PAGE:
After sending a query to one connection, an Ultrapeer MUST wait for hosts to return query hits before sending the next query to the next connection. It must wait for results because those results are vital in determining the popularity of the file, and therefore in calculating the TTL for sending the query down subsequent connections. In experimental observations, 2400 milliseconds per hop is a reasonable latency to expect. So, if a query is sent with TTL=3, the querier would wait 7200 milliseconds for results before sending the query down another connection. While some query hits may arrive after this wait time, 2400 milliseconds per hop is enough to capture the majority of hits that will be returned. As a general rule, the querier MUST wait 2400 milliseconds per hop before sending a query down another connection. Waiting for this period of time is vital because it's otherwise easy for a query to become "out of control", particularly if the content is popular. If the querier does not wait for an appropriate period before sending the query to another connection, the algorithm may incorrectly think that the content is very rare, sending a high TTL query as a result. For queries like "mp3", this is extremely destructive and defeats the purpose of dynamic querying. There are, however, two exceptions to the 2400 millisecond rule. First, for probe queries, it makes sense to send the query down multiple connections simultaneously without waiting for results. Once the probe is sent, however, the querier MUST wait the number of milliseconds appropriate for the hops of the probe. In addition, the querier MAY scale the wait time up depending on how many connections are probed. So, if a probe is sent to 3 connections with a TTL of 2, the querier MUST wait for a minimum of 7200 milliseconds, but also MAY choose to wait for an extra second per connection probed. This is due to the heterogeneity of latencies on the network, and is particularly useful when the querier is taking advantage of query route tables from Ultrapeer query routing [2], where the probe may be sent to 5 or more connections with a TTL of 1. An accurate probe is vital to avoid sending a query with high TTLs for widely distributed content, as should become clear over the course of writing specific dynamic query algorithms. The second exception to the 2400 millisecond rule is an optimization for searches for particularly rare content. When content is rare, waiting for 2400 milliseconds for every hop can make the overall latency of the query unacceptable. If a query is sent to 32 connections at TTL=3, for example, the query would take almost 4 minutes to complete! If a query has taken a significant length of time and has searched a significant number of nodes, the querier can be reasonably sure that the content is at least fairly rare, and MAY choose to become progressively more aggressive with wait times. For example, if the query has theoretically reached 3000 Ultrapeers and has returned under under 10 results, the querier MAY choose to decrease the per-hop wait time by 100 milliseconds for the next iteration, or even by an ever-increasing number of milliseconds depending on the iteration index. Decreasing the wait time by 100 milliseconds on ten successive iterations will decrease overall latency significantly. While this optimization is valuable and even recommended, implementors must take care not to be overly aggressive. This is particularly important for content in the "middle range" -- content that is not too common, but not too rare. The danger with this type of search is again that the algorithm will select overly aggressive TTLs and waste network resources, and implementors should determine appropriate values through experimentation.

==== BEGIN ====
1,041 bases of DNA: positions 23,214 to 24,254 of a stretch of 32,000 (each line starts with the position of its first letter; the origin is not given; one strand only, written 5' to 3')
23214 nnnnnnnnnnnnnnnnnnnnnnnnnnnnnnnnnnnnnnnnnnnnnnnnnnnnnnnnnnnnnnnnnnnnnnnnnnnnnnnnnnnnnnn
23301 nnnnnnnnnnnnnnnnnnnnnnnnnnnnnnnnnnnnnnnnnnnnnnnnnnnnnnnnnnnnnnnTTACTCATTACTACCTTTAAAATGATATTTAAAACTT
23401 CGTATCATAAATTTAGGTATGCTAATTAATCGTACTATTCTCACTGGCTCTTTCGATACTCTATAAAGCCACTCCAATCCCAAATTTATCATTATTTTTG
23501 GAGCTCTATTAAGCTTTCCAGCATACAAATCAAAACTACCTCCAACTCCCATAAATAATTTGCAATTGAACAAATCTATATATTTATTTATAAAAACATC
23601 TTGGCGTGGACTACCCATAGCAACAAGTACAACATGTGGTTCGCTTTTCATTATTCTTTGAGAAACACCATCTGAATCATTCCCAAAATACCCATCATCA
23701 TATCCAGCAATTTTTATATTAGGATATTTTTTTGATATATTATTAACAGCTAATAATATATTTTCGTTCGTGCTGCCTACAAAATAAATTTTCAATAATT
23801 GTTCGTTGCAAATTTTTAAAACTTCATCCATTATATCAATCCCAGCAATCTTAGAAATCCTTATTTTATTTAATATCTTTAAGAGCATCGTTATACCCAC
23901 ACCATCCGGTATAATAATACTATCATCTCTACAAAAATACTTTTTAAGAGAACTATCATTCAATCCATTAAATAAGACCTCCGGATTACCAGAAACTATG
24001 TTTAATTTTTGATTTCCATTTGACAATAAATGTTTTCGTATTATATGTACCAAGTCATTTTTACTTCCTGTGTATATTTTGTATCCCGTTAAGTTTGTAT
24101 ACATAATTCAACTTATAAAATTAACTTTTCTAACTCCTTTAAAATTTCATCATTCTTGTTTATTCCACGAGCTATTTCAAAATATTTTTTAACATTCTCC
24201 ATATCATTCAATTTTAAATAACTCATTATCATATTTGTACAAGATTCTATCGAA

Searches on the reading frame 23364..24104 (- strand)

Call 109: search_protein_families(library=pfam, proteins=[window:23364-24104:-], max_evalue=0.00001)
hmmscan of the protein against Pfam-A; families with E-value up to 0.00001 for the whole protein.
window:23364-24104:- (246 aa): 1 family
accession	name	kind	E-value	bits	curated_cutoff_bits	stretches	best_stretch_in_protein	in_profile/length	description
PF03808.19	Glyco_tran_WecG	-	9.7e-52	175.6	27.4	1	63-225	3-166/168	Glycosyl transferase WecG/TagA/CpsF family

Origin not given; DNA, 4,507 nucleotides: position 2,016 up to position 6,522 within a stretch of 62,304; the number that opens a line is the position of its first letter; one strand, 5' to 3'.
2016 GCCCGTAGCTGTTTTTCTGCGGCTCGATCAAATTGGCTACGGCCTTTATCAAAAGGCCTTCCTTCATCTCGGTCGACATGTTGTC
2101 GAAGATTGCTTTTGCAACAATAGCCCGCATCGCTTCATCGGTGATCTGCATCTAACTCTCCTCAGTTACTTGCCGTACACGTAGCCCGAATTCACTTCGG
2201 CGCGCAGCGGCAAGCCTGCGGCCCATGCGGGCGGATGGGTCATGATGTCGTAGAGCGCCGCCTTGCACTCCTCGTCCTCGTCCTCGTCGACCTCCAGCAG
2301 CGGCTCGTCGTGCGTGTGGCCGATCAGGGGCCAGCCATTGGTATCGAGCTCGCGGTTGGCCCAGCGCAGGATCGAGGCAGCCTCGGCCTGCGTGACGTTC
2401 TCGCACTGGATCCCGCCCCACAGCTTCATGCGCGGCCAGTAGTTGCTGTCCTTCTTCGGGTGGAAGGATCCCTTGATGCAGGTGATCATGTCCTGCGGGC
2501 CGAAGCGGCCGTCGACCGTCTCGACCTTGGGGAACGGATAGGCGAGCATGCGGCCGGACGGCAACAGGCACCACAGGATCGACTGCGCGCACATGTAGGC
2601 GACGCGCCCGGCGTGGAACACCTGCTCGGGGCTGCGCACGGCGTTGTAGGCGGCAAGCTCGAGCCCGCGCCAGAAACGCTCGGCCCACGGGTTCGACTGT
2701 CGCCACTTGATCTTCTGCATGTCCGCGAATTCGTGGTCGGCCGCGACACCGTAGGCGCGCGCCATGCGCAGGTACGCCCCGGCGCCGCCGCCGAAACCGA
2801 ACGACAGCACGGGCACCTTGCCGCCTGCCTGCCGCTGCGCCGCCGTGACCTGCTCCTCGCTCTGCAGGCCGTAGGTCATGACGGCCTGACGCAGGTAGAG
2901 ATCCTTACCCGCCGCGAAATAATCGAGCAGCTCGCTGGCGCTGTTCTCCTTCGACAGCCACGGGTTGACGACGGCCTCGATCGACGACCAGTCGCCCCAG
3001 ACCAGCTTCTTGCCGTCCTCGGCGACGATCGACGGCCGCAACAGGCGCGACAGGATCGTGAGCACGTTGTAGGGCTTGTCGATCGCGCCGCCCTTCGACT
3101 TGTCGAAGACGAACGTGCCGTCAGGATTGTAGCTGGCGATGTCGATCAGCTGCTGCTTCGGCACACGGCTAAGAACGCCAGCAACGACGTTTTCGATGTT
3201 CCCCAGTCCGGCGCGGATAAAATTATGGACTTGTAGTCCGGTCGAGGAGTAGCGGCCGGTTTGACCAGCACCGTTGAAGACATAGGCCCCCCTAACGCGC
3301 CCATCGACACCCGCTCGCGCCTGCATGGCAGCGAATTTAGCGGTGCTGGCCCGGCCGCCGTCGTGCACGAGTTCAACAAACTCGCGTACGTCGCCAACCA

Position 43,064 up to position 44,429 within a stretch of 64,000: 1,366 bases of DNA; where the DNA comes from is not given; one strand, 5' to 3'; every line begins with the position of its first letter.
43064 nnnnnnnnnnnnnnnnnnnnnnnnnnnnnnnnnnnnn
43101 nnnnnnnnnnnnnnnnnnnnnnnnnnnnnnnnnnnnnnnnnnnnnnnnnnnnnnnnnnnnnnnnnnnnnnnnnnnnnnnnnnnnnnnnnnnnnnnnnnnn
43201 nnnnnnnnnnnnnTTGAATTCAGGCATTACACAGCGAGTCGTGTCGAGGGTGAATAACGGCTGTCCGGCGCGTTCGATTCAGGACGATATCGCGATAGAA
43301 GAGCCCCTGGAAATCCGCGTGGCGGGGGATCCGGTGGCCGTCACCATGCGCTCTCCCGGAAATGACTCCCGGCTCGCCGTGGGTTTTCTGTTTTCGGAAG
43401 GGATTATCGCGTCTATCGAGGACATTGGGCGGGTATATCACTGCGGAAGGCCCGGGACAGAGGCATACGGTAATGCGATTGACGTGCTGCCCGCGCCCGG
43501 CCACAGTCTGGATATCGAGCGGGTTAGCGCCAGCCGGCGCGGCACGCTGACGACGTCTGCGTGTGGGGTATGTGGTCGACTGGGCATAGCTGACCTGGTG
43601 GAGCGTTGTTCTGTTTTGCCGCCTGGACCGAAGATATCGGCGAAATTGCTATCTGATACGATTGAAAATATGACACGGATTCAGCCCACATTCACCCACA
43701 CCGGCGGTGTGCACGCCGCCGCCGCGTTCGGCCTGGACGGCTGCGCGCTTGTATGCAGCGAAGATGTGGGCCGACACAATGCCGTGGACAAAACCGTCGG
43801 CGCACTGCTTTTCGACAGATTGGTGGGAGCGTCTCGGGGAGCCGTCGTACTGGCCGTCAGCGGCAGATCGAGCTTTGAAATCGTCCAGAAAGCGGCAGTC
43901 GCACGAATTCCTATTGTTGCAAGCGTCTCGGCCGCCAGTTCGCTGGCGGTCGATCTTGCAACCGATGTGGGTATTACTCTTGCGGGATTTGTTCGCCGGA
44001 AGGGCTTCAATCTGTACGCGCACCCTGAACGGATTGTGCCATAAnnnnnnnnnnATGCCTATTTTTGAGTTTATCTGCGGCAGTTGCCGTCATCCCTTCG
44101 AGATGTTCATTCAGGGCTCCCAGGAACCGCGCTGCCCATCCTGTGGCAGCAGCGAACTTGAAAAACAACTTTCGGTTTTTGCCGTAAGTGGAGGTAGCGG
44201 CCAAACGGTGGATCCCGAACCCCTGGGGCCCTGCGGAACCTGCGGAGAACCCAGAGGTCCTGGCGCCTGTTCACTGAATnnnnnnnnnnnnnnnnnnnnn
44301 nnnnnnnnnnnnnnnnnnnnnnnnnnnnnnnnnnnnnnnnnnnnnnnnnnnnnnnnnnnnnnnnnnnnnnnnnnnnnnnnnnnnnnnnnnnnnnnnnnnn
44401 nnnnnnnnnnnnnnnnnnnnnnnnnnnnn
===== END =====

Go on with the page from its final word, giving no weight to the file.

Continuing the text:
Query Termination